Let’s Rock. Guilty Gear -Strive- is the 24th entry into the acclaimed fighter’s esteemed lineage, carrying a legacy that symbolises where the next generation of brawlers are heading. Thanks to the kind folk at Bandai Namco, DashGamer had the opportunity to check out an early preview of the Open Beta, which will be publicly available from today (February 18, 2021 2PM AEST). With developers Arc System Works behind the project, I expected the title to be absolutely gorgeous, and my assumption was on the mark. Our first look was a quick tutorial that gave us the basics of each characters arsenal, with light and heavy melee attacks along with close ranged attacks that can be activated with simple button mashing or the occasional combination chain. Upon completing the tutorial, we were only given access to Exhibition modes, both local and online.
Much like the Guilty Gear title’s of yesteryear, customisation is key. Setting a number specific rounds from 1 – 5, for those looking to prolong their spar you can turn the time limit off, and of course the importance of testing your might, setting the exhibition’s difficulty against a CPU from Very Easy to Very Hard will allow the experienced devout to count all those frames in each combo executed. Just from presentation alone, the title’s intention is to set a precipice for itself as a dominant contender for eSports tournaments held globally. Much like Arc’s DragonBall FighterZ, its anime aesthetic is rich and demonstrates and evolved presentation of the title’s gameplay loop. While the aforementioned fighter had facets of 2D style, 3D Modelled renders, it was apparent that this formula was pushed.
However Guilty Gear -Strive- improves on this intended design with excellent contrast. It’s composition of melding two respective dimensional fields of view adds such a distinct flavour to its overarching premise, that will no doubt have fans salivating from the thought of its full release in April. A series of transitions that take place during battle elevate this by its fixed camera shooting multiple angles of each combatant from multiple angles, almost extracting you from distinct moments to demonstrate and justify this title’s absolutely gorgeous design. While some characters may be a slow boil to assimilate, others carry skillsets ready for those that are inexperienced in fighters. As someone who is acclimated with his fair share of fighting titles, I still found myself drawn towards character’s like May. Wielding a Pirate Ship’s anchor as her driver, and already establishing much of her moves from previous entries in the franchise, her chain combos and commands were easy to pertain.
Then we have other character such as Faust, whose looming presence may disengage players into a frightening trance in this lanky, scrub-donned, medical genius gone insane. Attributes are taken into account for each respective character and the weapons they yield. Faust’s reach gives him a noticeable advantage over smaller characters like May, able to attack from afar while other character’s making their GG debut like Giovanna, who is accompanied by a Wolf-like apparition, Rei, will have to get close in range of her opponent to execute a melee attack. Of course, using special moves she can initiate a combo string from afar then jump into close range while a character is stunned, but can take some work. This is for the experienced brawler, but is certainly appreciated nonetheless.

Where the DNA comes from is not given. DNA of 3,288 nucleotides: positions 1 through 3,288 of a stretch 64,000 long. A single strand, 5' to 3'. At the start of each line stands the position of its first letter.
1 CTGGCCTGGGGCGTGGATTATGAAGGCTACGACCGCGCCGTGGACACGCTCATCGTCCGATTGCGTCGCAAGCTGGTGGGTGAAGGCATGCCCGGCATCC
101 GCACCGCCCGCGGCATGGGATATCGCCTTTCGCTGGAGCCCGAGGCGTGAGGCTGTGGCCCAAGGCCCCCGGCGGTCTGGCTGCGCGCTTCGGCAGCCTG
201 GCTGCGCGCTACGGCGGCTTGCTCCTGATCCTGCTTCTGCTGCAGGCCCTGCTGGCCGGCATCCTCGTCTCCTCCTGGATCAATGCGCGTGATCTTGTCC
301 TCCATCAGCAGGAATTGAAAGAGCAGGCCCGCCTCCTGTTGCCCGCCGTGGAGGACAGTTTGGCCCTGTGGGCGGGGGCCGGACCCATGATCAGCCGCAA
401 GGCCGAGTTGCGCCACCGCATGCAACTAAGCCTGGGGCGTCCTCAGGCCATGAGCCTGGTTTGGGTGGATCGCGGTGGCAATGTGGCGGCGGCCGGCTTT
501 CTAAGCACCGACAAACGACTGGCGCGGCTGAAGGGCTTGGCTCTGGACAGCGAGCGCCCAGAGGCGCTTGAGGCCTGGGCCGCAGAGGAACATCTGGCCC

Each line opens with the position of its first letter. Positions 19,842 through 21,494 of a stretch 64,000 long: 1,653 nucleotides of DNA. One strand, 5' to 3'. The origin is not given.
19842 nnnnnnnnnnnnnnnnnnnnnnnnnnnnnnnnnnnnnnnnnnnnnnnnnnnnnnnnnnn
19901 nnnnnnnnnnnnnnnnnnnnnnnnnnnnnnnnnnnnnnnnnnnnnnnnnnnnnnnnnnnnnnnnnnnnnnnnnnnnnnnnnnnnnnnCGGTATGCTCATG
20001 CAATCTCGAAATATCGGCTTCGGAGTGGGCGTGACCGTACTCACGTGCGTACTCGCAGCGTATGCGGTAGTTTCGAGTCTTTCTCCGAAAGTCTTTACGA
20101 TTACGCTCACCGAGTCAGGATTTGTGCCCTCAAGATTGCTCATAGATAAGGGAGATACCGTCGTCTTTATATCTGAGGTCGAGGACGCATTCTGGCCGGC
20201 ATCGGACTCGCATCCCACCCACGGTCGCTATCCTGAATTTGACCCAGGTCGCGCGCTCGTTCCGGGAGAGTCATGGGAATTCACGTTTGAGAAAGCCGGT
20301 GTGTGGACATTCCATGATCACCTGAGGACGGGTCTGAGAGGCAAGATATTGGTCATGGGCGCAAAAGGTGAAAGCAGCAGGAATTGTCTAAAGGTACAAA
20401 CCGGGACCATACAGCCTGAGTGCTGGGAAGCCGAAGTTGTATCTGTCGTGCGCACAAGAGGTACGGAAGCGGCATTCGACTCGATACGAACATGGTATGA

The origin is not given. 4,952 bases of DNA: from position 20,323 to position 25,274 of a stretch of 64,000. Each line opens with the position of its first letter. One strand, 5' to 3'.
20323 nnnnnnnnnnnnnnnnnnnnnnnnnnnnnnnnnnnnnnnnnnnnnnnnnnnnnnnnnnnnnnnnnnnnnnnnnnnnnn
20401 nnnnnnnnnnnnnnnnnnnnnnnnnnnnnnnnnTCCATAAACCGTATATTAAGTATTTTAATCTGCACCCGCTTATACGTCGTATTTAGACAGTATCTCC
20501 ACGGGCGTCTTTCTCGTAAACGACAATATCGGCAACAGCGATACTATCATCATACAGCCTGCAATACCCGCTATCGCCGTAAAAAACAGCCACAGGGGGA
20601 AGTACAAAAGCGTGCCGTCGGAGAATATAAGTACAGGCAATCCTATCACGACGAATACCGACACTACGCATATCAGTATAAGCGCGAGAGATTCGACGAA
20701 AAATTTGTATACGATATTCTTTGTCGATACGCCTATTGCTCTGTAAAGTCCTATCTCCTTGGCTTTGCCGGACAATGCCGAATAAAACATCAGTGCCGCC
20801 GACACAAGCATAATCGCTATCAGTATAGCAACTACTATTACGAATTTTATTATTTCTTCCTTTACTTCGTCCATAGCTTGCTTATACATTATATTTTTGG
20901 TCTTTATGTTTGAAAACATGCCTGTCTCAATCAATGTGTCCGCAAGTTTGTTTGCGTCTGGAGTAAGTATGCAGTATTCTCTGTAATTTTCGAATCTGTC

Guilty Gear has had an extremely adventuresome history, opposing the intrepid dominance of many that share its genre.
Dialogue is presented before each fight, with characters either wishing each other lucky in friendly combat, or threatening foes looking to eradicate and annihilate their opposing adversary. A norm that has become a staple within every fighting franchise, but Guilty Gear -Strive- does it justice with non-dubbed localised voice over. As a “dub guy”, I do prefer English audio available in dialogue, but there’s something special about each character’s resolve and delivery that had me anticipate each encounter just a bit more. The low, deep cut that hits when morbidly mutated characters present themselves in battle hits harder, and some of the humour is delivered in a timely manner that will make you chuckle. But the intensity and overall purpose to have players engaged from beginning to end of each battle is quite encapsulating.
Online was interesting. Placing you in a lobby that allows you to explore a number of floors in this 8-bit like construct while waiting for an available fight was intriguing, but without many players online, I only explored it for a bit as most of its interactable options were not available in the Open Beta. However, the ability to customise your character with unique skins, unlock personalised name plates, playback fights and some movie clips is cool, but I’m interested to see what else online has in-store for Guilty Gear -Strive-. Regardless, this will no doubt be a memorable fighter for years to come. If anything, its an aesthetically pleasing demonstration that I would have expected Capcom and Street Fighter to capitalise upon. Guilty Gear has had an extremely adventuresome history, opposing the intrepid dominance of many that share its genre.